Why custodians need self-serve tools

It’s well understood that having a foundation of standard and common definitions leads to better use of data in businesses and governments. With common definitions, teams can communicate smoothly with each other. Without them, teams disagree on what data means. They cannot deliver efficient and cost-effective decision-making, policy-making and business processes, and they miss opportunities to fully unlock the potential of data. Common definitions are often represented as code lists or canonical datasets.

Creating high quality and machine-readable canonical datasets is a task that requires both expert domain knowledge and technical experience. It takes a domain expert to know what the appropriate datasets should be and a technical expert to be able to model them correctly in the data domain using the right tooling and architecture. These two skills are not often found together.

This means that cultural change is hindered: the organisation can’t get fully on board with creating and using canonical data because its domain experts aren’t appropriately enabled. What they need is simple and intuitive self-service tools and processes that make their job of authoring and managing canonical data easy.

At Register Dynamics, we have worked with many organisations who want to make cultural change around how data is used and shared but have struggled to scale their canonical data production. In this article, we’ll share what we’ve learned about custodians and what an organisation needs to put in place to embrace a culture of canonical data.

Domain experts are not always data experts

To understand why it is difficult to scale agreement on common definitions, we should first think about who are the users that are involved.

The domain authority (often called the custodian or steward) is the person or team who has the responsibility to decide what is in a canonical dataset. They are domain experts, usually in a policy or business role. They have authority for making decisions within their domain and communicating them to other teams or organisations, and responsibility for keeping these decisions correct (meaning up-to-date and accurate).

For example, the domain authority may be a veterinary expert deciding which diseases are considered dangerous or a business manager deciding what geographical areas are covered by a service. It is this decision-making that forms the basis for a canonical dataset.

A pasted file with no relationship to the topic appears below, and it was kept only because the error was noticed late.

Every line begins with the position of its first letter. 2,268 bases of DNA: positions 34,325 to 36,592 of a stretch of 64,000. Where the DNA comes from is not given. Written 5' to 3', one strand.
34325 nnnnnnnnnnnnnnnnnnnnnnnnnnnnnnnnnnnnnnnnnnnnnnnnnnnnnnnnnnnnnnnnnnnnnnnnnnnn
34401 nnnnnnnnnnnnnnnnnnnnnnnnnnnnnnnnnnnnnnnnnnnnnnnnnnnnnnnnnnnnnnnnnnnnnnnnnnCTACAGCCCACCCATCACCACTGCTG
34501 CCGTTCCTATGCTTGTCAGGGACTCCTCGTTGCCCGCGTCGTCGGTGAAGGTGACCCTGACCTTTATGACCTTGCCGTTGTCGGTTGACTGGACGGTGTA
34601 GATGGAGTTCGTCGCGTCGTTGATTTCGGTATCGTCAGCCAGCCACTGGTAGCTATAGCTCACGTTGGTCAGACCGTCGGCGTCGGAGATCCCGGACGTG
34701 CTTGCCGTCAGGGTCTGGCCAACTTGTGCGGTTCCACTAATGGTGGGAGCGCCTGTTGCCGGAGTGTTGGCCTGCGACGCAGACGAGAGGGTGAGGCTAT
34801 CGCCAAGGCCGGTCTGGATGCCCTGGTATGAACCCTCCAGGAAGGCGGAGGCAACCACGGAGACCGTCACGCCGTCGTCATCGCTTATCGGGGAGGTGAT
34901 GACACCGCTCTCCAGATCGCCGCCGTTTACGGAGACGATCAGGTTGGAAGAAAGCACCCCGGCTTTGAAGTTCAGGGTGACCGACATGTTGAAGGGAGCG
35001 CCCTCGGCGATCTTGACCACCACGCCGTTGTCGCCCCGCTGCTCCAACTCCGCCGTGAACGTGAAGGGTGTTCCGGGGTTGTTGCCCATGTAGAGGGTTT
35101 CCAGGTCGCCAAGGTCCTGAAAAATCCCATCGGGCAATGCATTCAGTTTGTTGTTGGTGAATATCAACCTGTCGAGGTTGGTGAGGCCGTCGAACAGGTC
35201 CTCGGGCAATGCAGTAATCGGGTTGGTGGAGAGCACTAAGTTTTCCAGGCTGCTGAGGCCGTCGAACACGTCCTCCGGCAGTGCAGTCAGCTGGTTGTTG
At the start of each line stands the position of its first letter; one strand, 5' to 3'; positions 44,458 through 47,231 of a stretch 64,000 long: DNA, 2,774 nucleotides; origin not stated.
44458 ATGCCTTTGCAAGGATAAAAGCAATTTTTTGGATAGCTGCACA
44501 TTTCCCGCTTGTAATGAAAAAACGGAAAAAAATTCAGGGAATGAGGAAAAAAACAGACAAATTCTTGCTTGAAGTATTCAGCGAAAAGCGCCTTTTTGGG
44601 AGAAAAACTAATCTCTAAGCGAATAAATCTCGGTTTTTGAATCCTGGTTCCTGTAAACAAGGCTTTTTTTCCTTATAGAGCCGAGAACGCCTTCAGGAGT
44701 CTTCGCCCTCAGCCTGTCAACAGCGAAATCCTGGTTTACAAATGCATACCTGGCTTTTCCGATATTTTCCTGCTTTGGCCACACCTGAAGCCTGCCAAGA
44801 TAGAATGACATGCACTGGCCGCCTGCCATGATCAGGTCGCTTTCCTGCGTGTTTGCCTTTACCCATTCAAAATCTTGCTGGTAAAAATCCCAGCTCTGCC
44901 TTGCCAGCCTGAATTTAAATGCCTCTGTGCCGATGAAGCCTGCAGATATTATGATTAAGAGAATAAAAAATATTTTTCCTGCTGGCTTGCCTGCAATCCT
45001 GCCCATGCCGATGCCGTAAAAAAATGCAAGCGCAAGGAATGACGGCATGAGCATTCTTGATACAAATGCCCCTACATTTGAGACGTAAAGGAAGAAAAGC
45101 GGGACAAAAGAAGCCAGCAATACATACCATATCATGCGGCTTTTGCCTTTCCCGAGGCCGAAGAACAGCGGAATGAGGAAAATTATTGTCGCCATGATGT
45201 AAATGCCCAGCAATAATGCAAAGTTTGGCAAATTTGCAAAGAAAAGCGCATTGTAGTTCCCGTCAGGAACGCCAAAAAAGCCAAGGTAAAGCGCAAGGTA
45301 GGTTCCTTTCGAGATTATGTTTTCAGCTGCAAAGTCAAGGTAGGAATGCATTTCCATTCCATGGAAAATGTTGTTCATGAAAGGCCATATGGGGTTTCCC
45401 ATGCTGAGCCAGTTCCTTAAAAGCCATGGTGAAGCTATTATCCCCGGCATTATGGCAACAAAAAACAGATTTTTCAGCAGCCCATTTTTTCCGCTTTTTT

The data manager is the person or people who actually apply the decisions of the custodian, but don’t make big decisions themselves. They might sit under the custodian in a hierarchical organisation or in a different team. They might also be responsible for dissemination of and access to the decisions and be on the receiving end of support queries from users.

Typically whilst both custodians and managers are highly skilled they don’t describe themselves as technical experts. The tools both of these users are most familiar with are desktop office applications – for sending email, writing documents and maintaining spreadsheets.

Cultural change is hindered by bad tooling

Domain experts can and do create their own canonical datasets using tools like Excel. We have talked previously in our article on usable data management about how desktop spreadsheet tools are great for users because they provide necessary autonomy and control. Users have direct agency over their own domain, without having to rely on a central function which removes that agency.

But organisations typically need more than a simple spreadsheet for their canonical data. They need a governance process that ensures the canonical data is applied and evolves appropriately. They also need the data in a format (or multiple formats) that can be used easily by others and in a location that is discoverable. They want data to be shared widely and usable by everyone, maybe even people outside of their organisation.

This isn’t a need that a custodian with a spreadsheet is able to satisfy efficiently. Desktop spreadsheet tools don’t have the strictness of validation that a standard dataset requires, and rarely are they particularly optimized for allowing datasets to be linked between each other. It’s also hard for users of the data to keep their copy of a spreadsheet up to date.

The tools required to manage useful canonical data often require technical skills the custodian doesn’t have. Where tools do exist, they are not designed like office applications the custodian is most familiar with. They are also commonly centralised and tightly controlled which disrupts the custodian’s otherwise autonomous working.

A central team might be able to step in and facilitate, providing the necessary technical skills and tools to get a dataset made. But the resources of a central team are often limited – they can’t scale to every use case.

Scale up with self-service

Self-service tools enable change to happen

To make canonical data more widely useful, custodians need simple tools and processes for outputting useful and visible datasets. They also need to be able to produce datasets at their own pace, without relying on a small central pool of resources for each and every one. In short, they need self-service tools and processes.

With self-service, custodians are able to make and use their own canonical data. Each has full control over their domain and are able to use their data themselves whilst making it accessible to others. The organisation gets interoperable and secure data to a higher quality and with shorter lead times whilst still maintaining the safety of appropriate governance.